In 1898, the Company for the Exploitation of the Lagoon of Guatavita was formed and taken over by Contractors Ltd. of London, in a deal brokered by British expatriate Hartley Knowles. The lake was drained by a tunnel that emerged in the centre of the lake. The water was drained to a depth of about 4 feet of mud and slime. This made it impossible to explore, and when the mud had dried in the sun, it had set like concrete. Artifacts worth only about £500 were found, and auctioned at Sotheby's of London. Some of these were donated to the British Museum. The company filed for bankruptcy and ceased activities in 1929.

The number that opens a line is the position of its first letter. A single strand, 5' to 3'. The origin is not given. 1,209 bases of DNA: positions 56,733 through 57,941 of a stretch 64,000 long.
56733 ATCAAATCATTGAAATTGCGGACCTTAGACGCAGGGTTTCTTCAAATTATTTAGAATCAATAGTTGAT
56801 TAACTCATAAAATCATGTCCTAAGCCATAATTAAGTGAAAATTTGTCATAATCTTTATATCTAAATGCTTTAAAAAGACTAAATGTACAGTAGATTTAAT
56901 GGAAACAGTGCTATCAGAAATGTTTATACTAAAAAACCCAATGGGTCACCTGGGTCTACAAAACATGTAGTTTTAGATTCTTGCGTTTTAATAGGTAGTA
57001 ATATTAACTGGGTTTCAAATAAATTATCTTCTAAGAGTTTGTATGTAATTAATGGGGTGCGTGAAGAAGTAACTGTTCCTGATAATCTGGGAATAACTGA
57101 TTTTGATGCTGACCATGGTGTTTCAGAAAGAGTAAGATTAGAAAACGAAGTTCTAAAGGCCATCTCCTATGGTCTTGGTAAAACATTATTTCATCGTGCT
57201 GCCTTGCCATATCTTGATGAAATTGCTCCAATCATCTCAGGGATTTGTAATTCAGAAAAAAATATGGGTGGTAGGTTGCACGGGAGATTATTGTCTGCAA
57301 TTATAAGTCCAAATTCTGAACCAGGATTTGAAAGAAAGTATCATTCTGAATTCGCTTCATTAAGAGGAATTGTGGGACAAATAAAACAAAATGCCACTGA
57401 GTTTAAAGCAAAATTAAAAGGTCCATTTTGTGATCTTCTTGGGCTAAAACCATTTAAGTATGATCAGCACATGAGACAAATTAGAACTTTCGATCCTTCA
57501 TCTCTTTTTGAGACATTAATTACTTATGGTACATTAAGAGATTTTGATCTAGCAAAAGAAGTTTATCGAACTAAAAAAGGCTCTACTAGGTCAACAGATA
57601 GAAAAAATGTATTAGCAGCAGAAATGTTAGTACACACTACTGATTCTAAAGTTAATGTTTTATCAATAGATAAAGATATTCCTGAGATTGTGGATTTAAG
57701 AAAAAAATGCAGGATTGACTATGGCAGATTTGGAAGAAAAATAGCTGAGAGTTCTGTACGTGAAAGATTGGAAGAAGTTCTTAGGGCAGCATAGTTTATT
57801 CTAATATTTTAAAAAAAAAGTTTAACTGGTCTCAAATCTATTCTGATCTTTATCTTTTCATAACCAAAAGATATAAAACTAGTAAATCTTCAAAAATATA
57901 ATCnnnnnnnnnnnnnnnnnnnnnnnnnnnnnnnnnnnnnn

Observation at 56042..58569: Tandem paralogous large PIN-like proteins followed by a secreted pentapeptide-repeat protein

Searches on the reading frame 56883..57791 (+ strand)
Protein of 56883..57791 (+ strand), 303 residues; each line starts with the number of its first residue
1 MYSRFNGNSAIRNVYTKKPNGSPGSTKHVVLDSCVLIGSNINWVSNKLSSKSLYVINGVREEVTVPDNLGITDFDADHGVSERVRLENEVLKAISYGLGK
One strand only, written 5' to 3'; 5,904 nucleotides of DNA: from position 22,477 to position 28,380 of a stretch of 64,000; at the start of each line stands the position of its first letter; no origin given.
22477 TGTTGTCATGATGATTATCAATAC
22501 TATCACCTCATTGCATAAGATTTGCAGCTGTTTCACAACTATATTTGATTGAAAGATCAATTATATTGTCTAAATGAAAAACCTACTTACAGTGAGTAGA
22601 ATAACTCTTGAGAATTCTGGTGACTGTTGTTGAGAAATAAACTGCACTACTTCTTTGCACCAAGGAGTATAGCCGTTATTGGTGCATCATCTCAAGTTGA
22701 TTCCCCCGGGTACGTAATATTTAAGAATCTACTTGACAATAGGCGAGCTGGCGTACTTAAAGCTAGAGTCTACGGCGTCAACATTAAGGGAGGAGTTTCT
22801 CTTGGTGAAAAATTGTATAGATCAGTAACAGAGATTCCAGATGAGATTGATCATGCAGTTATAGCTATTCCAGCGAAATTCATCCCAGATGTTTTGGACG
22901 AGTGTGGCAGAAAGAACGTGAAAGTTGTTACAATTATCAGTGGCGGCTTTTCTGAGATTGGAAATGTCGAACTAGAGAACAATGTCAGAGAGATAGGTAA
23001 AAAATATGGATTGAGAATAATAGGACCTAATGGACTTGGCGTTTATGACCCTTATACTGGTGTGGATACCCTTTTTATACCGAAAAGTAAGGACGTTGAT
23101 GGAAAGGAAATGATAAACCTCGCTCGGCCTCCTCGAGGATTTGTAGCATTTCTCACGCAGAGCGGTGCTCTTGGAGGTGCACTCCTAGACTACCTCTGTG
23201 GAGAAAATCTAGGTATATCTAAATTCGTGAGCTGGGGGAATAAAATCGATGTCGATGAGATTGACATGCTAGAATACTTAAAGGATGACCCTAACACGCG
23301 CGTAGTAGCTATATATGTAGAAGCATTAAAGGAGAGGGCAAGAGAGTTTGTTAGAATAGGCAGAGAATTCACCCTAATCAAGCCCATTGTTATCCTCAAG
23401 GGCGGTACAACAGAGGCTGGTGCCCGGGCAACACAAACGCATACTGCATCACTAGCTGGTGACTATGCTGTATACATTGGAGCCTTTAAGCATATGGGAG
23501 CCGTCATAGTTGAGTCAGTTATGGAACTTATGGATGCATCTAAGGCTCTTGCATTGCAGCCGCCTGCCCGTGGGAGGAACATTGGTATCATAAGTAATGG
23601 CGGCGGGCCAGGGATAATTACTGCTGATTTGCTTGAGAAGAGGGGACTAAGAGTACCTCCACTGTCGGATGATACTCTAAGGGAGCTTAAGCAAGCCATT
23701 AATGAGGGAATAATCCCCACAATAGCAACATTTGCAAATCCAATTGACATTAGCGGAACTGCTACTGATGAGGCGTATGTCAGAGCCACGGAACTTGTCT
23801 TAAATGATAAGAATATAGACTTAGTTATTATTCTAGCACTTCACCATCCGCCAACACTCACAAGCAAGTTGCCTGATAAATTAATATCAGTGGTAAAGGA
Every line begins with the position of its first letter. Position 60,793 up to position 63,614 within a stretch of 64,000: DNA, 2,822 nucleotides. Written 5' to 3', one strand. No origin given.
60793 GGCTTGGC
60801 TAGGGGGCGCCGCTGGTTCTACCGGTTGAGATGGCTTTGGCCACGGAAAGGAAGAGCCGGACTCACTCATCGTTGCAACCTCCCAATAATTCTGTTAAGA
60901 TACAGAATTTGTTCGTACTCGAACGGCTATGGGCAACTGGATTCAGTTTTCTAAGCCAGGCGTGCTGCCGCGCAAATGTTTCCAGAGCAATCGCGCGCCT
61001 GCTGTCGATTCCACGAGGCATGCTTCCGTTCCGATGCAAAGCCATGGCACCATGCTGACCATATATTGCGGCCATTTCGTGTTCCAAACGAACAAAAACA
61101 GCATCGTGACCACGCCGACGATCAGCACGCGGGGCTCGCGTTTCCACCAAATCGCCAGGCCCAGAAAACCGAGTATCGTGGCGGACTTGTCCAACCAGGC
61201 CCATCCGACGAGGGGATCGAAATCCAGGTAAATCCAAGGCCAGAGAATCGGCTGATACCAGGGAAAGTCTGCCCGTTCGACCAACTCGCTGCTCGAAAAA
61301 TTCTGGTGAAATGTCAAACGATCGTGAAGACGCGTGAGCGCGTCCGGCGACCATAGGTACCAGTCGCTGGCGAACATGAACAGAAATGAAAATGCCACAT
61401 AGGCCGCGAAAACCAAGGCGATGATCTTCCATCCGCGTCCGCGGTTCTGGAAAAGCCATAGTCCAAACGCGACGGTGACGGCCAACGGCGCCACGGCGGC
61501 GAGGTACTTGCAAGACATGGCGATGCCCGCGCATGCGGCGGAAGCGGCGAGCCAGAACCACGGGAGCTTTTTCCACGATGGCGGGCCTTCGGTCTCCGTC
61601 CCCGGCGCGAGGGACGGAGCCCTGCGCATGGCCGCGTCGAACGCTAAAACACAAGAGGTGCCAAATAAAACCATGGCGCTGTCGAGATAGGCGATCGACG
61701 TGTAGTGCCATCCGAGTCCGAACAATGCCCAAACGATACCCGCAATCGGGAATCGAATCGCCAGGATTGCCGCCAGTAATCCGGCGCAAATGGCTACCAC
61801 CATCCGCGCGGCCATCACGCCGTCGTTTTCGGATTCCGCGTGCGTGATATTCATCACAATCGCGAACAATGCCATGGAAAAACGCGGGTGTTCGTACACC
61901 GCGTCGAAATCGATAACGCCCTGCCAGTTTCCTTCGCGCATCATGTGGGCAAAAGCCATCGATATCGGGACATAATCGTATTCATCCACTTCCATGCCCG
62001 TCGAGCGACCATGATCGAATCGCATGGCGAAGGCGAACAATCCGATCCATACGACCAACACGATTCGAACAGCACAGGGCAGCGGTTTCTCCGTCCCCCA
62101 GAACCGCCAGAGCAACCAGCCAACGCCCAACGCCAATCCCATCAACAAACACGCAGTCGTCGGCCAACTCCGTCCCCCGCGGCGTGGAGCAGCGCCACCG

The Spanish Governor of Trinidad, Antonio de Berrio (nephew of Gonzalo Jiménez de Quesada), made three failed expeditions to look for El Dorado. Between 1583 and 1589 he carried out his first two expeditions, going through the wild regions of the Colombian plains and the Upper Orinoco. In 1590 he began his third expedition, ascending the Orinoco to reach the Caroní River with his own expeditionaries and another 470 men under command of Domingo de Vera. In March 1591, while he was waiting for supplies on Margarita Island, his entire force was taken captive by Walter Raleigh, who proceeded up the Orinoco in search of El Dorado, with Berrio as a guide. Berrio took them to the territories he had previously explored by himself years before. After several months Raleigh's expedition returned to Trinidad, and he released Berrio at the end of June 1595 on the coast of Cumaná in exchange for some English prisoners. His son Fernando de Berrío y Oruña (1577-1622) also made numerous expeditions in search of El Dorado.